A Colombian national in his 70s received a 50-month prison term on Wednesday in Boston for laundering more than $760,000 for a feared crime syndicate with ties to the late Pablo Escobar, the notorious Colombian drug trafficker.
Pedro Mejia Salazar of Medellin, Colombia, was sentenced in US District Court in Boston, after pleading guilty in May to a charge of conspiracy to launder money, according to legal filings and the office of Acting US Attorney William D. Weinreb.
Prosecutors said Salazar washed at least $768,586 in drug proceeds in Boston and elsewhere over a three-year period at the direction of La Oficina de Envigado, a crime syndicate based in Medellin.
Escobar formed the group more than three decades ago, and last year it boasted several thousand armed members in Medellin alone, many of them minors, according to Colombia Reports.
Salazar laundered drug money though a family business, and his case was part of Operation Powerplay, a global undercover probe targeting suspects in Colombia who launder cash for drug rings, Weinreb’s office said.
“The investigation targeted drug traffickers who import drugs into the United States and money launderers who use the international financial system and the Black Market Peso Exchange to return drug proceeds collected in the United States and other countries to Colombia,” Weinreb’s office said in a statement.
According to the US Drug Enforcement Administration, the peso exchange works when a broker such as Salazar arranges for US drug proceeds to be transferred to a vendor selling legitimate goods. Once those goods are shipped to Colombia and sold by a business owner there for local currency, that currency is turned over to Salazar, who pays the original drug trafficker.
Prosecutors said that, to date, Operation Powerplay has yielded seizures of $15.2 million, 3,967 kilograms of cocaine, 32,000 doses of the club drug MDMA, nine kilograms of meth, 1,183 kilograms of marijuana, and 7.8 kilograms of heroin.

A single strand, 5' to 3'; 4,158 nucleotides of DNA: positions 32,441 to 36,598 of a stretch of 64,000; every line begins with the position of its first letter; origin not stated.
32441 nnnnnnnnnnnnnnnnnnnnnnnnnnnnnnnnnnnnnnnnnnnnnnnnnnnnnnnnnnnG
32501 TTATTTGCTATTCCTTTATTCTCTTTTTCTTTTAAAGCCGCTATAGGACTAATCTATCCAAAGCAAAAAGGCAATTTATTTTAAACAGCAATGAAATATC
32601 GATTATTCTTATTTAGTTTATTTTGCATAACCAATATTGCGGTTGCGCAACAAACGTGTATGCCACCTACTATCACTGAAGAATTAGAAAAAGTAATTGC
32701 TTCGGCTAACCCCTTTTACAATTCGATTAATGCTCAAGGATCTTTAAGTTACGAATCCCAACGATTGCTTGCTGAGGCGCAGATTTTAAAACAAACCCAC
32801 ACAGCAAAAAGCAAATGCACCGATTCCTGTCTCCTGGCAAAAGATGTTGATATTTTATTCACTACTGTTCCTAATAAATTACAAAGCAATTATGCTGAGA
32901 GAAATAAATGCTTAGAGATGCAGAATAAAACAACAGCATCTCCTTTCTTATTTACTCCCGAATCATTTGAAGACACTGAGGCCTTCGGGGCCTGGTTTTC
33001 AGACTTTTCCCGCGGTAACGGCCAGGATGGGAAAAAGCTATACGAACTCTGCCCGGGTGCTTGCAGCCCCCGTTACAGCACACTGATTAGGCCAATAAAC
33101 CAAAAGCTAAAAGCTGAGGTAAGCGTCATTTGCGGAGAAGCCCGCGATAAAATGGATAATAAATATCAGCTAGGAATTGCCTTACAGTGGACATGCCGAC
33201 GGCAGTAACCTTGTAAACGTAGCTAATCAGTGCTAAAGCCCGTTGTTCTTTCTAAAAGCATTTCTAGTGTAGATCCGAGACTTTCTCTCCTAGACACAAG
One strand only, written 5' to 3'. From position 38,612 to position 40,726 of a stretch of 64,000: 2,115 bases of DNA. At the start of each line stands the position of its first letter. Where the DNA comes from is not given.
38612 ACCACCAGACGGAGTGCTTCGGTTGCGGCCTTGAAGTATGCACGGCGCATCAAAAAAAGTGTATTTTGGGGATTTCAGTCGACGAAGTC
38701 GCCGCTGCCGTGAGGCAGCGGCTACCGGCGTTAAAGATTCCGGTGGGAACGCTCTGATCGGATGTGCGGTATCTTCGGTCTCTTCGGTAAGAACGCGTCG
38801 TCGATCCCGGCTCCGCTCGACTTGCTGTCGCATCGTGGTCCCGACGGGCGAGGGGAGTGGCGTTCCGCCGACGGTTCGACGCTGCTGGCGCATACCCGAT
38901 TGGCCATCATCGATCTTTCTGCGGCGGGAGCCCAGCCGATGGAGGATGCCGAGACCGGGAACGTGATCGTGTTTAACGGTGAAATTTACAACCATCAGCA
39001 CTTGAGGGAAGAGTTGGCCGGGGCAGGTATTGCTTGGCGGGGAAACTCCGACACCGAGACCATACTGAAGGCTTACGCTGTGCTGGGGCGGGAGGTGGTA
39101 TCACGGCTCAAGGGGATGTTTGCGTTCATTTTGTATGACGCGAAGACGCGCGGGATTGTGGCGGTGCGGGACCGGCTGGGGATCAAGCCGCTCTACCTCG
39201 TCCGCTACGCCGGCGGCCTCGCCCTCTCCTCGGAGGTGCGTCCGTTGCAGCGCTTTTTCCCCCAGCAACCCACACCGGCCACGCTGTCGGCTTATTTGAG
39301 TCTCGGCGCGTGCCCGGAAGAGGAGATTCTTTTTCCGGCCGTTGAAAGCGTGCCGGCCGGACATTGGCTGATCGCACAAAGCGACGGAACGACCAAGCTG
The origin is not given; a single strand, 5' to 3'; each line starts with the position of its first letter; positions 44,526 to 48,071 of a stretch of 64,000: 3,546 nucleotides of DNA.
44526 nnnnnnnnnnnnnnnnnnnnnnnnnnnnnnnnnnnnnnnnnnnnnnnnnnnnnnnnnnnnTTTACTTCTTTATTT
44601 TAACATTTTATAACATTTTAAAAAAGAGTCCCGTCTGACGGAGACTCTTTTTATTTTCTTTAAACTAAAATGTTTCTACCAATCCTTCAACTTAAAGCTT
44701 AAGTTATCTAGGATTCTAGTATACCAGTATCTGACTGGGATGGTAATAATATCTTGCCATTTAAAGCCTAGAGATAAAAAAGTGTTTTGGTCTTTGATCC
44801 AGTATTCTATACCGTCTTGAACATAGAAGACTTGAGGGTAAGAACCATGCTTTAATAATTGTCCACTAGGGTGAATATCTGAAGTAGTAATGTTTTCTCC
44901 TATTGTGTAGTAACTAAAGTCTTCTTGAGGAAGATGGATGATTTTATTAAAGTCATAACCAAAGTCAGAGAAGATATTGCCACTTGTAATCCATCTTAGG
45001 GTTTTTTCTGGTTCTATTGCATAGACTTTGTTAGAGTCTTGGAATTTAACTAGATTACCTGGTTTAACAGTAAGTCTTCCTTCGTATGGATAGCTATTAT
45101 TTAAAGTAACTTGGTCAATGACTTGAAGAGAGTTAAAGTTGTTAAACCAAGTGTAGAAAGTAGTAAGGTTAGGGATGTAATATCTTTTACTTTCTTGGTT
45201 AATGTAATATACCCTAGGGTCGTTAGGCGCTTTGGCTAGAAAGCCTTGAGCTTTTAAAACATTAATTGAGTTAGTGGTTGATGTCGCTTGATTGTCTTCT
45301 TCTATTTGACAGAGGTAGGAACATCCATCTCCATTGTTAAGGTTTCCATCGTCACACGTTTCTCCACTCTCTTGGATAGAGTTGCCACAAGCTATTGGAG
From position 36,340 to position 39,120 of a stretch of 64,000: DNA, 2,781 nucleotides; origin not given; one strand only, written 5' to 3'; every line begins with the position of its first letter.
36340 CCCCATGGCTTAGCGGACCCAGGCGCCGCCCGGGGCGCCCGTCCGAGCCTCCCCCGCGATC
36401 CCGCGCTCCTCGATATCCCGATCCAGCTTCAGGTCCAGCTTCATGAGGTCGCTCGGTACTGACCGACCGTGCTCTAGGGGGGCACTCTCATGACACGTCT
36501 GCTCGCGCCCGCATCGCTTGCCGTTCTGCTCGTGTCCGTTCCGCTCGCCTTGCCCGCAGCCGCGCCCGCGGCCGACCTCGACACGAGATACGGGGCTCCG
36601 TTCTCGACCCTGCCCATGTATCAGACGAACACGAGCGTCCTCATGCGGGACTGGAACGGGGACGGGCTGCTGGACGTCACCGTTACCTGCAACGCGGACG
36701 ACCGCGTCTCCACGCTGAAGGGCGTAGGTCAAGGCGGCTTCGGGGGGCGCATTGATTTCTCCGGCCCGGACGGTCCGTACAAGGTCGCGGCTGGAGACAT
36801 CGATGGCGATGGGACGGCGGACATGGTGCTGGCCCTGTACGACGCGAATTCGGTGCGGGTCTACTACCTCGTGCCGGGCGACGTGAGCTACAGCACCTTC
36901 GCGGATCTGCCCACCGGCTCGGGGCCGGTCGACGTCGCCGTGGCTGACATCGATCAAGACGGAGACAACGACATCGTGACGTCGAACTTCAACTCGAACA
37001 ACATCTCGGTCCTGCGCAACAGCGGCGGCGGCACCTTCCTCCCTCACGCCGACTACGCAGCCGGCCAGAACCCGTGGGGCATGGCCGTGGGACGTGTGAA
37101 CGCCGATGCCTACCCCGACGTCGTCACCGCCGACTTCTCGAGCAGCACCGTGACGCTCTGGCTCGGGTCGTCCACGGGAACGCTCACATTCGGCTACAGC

But Salazar, despite his involvement in crime, has lived a life far removed from that of a drug kingpin, according to legal filings.
Prosecutors wrote in one document that “there is no evidence that the defendant lived a lavish lifestyle.”
And Salazar’s lawyer, Nelson Israel Alfaro, said in a court filing that his client comes from “extremely humble origins” and worked most of his life as a farmer with no formal education. Alfaro said Salazar “survived by providing an ancillary service to this horrible [drug] industry.”
“He fully understands that his role as a money broker and launderer fueled the engine that kept the drug trade flowing” and is “truly remorseful,” Alfaro wrote.
Salazar also had to pay off debts he incurred when some of the cash he was attempting to launder disappeared in transit, Alfaro wrote, and some of his customers were “hitmen from the notoriously violent Oficina de Envigado” syndicate.
Alfaro requested that Salazar, who he said suffers from “numerous ailments” including asthma and diabetes, be sent to a federal prison with a hospital, such as FMC Devens in Massachusetts or FMC Butner in North Carolina.Travis Andersen can be reached at firstname.lastname@example.org. Follow him on Twitter @TAGlobe.